BRITISH TELECOM has a communications problem when dealing with customers' complaints, according to a survey yesterday in the consumer guide Which?
It found BT was worse than any other public utility at keeping aggrieved customers informed. Half those taking part said BT had not told them enough about the progress of their complaint, and more than half said resolving their problem took too long.
British Rail also fared badly. More than half the customers in the report were not satisfied with the outcome of their complaint.
The survey also painted a gloomy picture of the performance of British Gas and the water and electricity companies. The Post Office did better but was still 'the best of a bad bunch'.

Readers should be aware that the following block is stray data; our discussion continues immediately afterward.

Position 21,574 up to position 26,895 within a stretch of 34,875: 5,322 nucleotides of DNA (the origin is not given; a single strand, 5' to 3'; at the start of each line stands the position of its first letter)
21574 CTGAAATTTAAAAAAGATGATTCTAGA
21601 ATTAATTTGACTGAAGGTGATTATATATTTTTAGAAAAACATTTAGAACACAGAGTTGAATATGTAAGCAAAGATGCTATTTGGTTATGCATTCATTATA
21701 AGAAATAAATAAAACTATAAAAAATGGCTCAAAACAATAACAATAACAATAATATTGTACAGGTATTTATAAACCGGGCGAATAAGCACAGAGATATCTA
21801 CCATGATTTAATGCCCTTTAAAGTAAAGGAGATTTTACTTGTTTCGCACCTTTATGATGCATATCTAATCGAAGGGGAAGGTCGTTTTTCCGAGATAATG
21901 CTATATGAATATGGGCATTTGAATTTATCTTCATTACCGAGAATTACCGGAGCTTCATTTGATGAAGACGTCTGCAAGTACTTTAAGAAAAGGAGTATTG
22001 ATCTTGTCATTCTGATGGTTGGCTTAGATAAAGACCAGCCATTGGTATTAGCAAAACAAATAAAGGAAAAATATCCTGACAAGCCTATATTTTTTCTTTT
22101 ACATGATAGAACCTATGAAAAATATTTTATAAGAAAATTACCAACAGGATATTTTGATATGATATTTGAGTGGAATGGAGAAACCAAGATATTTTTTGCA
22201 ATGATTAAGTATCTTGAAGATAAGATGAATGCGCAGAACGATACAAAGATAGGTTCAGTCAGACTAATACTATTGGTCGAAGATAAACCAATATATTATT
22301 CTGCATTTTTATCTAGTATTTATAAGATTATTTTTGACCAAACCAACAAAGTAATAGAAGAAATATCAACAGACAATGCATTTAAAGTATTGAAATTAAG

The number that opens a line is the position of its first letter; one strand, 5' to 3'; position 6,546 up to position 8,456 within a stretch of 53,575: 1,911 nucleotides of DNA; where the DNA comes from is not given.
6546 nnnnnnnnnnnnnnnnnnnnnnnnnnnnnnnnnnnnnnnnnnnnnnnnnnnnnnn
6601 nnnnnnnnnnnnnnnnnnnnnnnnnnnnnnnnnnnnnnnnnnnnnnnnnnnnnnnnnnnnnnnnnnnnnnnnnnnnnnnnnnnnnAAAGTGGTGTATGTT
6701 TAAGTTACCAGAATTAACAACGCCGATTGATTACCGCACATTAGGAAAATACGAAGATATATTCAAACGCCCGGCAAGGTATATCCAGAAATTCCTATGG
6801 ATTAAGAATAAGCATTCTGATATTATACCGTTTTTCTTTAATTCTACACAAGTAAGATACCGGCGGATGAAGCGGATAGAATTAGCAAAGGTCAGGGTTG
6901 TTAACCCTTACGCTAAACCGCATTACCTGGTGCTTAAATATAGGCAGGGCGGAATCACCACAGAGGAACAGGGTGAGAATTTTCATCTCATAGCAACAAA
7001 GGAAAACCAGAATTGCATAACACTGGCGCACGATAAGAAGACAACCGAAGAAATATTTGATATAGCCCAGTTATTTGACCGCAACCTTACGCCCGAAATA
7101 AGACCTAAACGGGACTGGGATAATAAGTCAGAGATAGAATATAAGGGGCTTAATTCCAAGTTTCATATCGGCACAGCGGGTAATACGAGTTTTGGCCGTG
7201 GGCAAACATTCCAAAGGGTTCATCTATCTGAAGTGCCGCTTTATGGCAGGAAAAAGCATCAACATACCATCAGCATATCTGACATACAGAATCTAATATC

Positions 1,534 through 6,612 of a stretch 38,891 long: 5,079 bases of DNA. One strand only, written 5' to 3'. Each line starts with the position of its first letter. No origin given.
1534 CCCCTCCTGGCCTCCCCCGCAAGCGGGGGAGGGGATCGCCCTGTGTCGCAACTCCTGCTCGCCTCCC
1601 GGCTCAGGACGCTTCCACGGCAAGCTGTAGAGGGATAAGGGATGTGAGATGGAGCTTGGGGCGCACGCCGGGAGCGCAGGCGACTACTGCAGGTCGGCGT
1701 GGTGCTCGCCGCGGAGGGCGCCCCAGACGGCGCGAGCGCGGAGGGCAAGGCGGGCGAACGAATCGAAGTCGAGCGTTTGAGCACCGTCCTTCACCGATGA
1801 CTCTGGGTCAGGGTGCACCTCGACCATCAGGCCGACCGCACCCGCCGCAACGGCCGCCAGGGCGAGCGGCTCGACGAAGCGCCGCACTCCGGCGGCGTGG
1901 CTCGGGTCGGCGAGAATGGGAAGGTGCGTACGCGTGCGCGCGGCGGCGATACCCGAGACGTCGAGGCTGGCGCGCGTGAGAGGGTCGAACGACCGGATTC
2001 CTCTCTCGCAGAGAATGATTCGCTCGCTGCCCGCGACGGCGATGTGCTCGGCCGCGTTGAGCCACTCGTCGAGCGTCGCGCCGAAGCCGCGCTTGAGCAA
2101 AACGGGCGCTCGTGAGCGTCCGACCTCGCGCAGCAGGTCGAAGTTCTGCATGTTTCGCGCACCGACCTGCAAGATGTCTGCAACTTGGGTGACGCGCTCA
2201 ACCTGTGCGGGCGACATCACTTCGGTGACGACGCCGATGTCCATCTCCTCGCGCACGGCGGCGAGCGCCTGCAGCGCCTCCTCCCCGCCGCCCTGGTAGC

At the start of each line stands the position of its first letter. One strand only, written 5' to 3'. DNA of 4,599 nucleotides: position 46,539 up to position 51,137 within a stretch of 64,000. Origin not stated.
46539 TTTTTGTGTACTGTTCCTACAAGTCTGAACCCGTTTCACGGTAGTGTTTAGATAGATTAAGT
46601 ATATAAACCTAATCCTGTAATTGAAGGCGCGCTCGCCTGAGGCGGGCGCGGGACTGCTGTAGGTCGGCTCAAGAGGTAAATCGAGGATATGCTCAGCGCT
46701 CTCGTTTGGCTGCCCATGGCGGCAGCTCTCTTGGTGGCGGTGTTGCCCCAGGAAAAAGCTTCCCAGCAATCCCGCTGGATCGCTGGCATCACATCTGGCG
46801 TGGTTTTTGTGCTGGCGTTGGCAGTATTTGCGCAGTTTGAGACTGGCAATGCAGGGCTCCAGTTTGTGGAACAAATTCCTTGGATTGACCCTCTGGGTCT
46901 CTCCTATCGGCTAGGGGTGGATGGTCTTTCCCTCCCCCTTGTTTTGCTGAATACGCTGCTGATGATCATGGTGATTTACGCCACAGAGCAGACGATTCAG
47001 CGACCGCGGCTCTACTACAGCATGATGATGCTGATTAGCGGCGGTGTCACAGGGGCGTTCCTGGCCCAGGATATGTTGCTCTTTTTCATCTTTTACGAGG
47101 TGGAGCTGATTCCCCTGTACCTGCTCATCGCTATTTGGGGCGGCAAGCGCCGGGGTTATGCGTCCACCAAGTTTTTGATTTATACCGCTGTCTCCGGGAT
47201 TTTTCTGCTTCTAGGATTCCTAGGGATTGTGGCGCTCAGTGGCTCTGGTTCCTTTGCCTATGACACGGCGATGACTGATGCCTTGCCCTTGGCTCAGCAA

The magazine's editor, Sue Leggate, said: 'Not a single utility could boast more than one in five complainants who were 'very satisfied' at the outcome of their dispute. This is miserable. An astonishing one in five of those who complained got no answer to their initial complaint at all.'
Questionnaires were sent in February to 4,626 Which? subscribers who had complained to a public utility or travel organisation. Of the 70 per cent who replied, 1,743 had made a complaint to one of the companies covered.
BT said it was working towards resolving customer complaints within 10 working days and provided a freephone number for those unhappy with the way complaints had been handled.
British Rail rejected most of the findings. 'We would describe the whole thing as meaningless,' a spokesman said. 'It's based on a survey conducted in February, before we launched our Passenger's Charter in March.
'What they have got is based on anecdotal evidence from disgruntled passengers.'Reuse content